Does your air conditioner need regular refrigerant recharges? What do you do if it stops cooling? Here's what you should know.
What Is Refrigerant?
Refrigerant is a type of gas that runs through your air conditioner to help it get cold. Refrigerant runs into the inside unit of your air conditioner, pulls in heat out of the air that your air conditioner just pulled out of your home, and then carries that heat to the outside unit of your air conditioner where the heat gets expelled outside.
Refrigerant cycles through a sealed tube between both parts of your air conditioner. If all works as it should, it is a completely closed system.
Does Refrigerant Run Out or Need to Be Recharged?
Since your refrigerant runs through a closed system, it should never run out or need to be recharged. It doesn't wear out over time and it shouldn't have anywhere to go except through your air conditioner.
The only way that your refrigerant can run out is if you have a leak. You may be familiar with car air conditioners needing refrigerant recharges. Car air conditioners work the same way and only need more frequent recharges because they are more likely to develop leaks.
How Do You Know if You Have a Refrigerant Leak?
Most refrigerant leaks are very slow. They gradually reduce your air conditioner's cooling power over time, so it's hard to notice that you're losing cooling power and spending more money to cool your home. The only time you'd have a sudden leak is if someone cuts into the refrigerant tube or pipe while doing other work on your home.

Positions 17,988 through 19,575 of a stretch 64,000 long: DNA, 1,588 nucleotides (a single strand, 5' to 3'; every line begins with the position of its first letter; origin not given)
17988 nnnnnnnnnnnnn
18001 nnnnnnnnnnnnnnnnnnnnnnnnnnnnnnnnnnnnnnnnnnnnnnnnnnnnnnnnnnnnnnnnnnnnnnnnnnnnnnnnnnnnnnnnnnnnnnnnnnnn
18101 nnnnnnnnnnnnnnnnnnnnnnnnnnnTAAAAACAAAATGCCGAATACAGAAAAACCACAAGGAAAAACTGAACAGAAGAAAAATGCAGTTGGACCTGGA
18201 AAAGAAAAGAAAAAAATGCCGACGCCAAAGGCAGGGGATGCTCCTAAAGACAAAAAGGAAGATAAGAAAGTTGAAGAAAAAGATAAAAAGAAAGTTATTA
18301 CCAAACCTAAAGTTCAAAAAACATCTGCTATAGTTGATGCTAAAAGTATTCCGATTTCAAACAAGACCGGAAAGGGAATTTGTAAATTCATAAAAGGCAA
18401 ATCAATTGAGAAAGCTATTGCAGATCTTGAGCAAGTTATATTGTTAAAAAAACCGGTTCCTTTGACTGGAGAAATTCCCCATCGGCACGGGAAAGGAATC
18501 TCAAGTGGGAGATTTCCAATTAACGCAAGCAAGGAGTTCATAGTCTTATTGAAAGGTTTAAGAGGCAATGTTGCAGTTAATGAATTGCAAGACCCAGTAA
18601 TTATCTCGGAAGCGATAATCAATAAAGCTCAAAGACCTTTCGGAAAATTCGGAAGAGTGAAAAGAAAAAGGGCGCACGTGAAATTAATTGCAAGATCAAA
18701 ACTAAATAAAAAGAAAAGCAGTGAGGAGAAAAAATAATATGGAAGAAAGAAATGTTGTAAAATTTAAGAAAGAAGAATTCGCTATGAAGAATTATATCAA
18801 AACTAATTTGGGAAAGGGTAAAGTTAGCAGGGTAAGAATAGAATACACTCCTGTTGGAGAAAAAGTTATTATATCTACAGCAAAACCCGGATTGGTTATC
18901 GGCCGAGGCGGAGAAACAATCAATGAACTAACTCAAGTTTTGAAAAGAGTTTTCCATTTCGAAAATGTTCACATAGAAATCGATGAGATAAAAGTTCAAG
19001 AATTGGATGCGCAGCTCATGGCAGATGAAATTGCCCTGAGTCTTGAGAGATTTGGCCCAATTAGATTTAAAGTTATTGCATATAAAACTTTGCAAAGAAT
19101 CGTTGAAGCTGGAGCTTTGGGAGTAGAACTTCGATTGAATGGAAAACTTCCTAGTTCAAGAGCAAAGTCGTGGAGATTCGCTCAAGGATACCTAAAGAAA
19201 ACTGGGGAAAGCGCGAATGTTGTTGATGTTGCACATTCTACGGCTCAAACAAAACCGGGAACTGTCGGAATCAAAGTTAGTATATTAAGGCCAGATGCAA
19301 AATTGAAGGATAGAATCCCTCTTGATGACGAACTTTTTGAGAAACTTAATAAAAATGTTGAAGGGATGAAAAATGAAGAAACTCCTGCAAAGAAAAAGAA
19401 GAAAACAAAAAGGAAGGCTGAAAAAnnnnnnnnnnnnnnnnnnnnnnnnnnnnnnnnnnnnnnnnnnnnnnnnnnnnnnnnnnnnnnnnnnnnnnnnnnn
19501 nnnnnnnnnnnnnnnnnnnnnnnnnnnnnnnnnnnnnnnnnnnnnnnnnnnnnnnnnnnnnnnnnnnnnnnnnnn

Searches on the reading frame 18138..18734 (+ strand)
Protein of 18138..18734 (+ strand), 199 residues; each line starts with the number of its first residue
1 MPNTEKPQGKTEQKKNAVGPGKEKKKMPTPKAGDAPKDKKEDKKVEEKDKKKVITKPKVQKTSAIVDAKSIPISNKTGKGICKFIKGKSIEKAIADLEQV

Refrigerant is virtually impossible to see or smell. It's also likely that the leak will be inside of your walls or outside of your home. Air conditioning repair specialists find leaks first by measuring your refrigerant pressure to see if you even have a leak. If needed, they then use special equipment to find the source of the leak.
What if Your Air Conditioner Isn't Cooling Properly?
If your air conditioner isn't cooling properly, a refrigerant leak is a possible cause. You may also have other mechanical issues. To find the cause of the lost cooling power, you'd want to schedule a professional inspection of your air conditioning system to help find the problem and identify the appropriate repair.
To learn more about air conditioner refrigerant problems, contact a local air conditioning repair company today.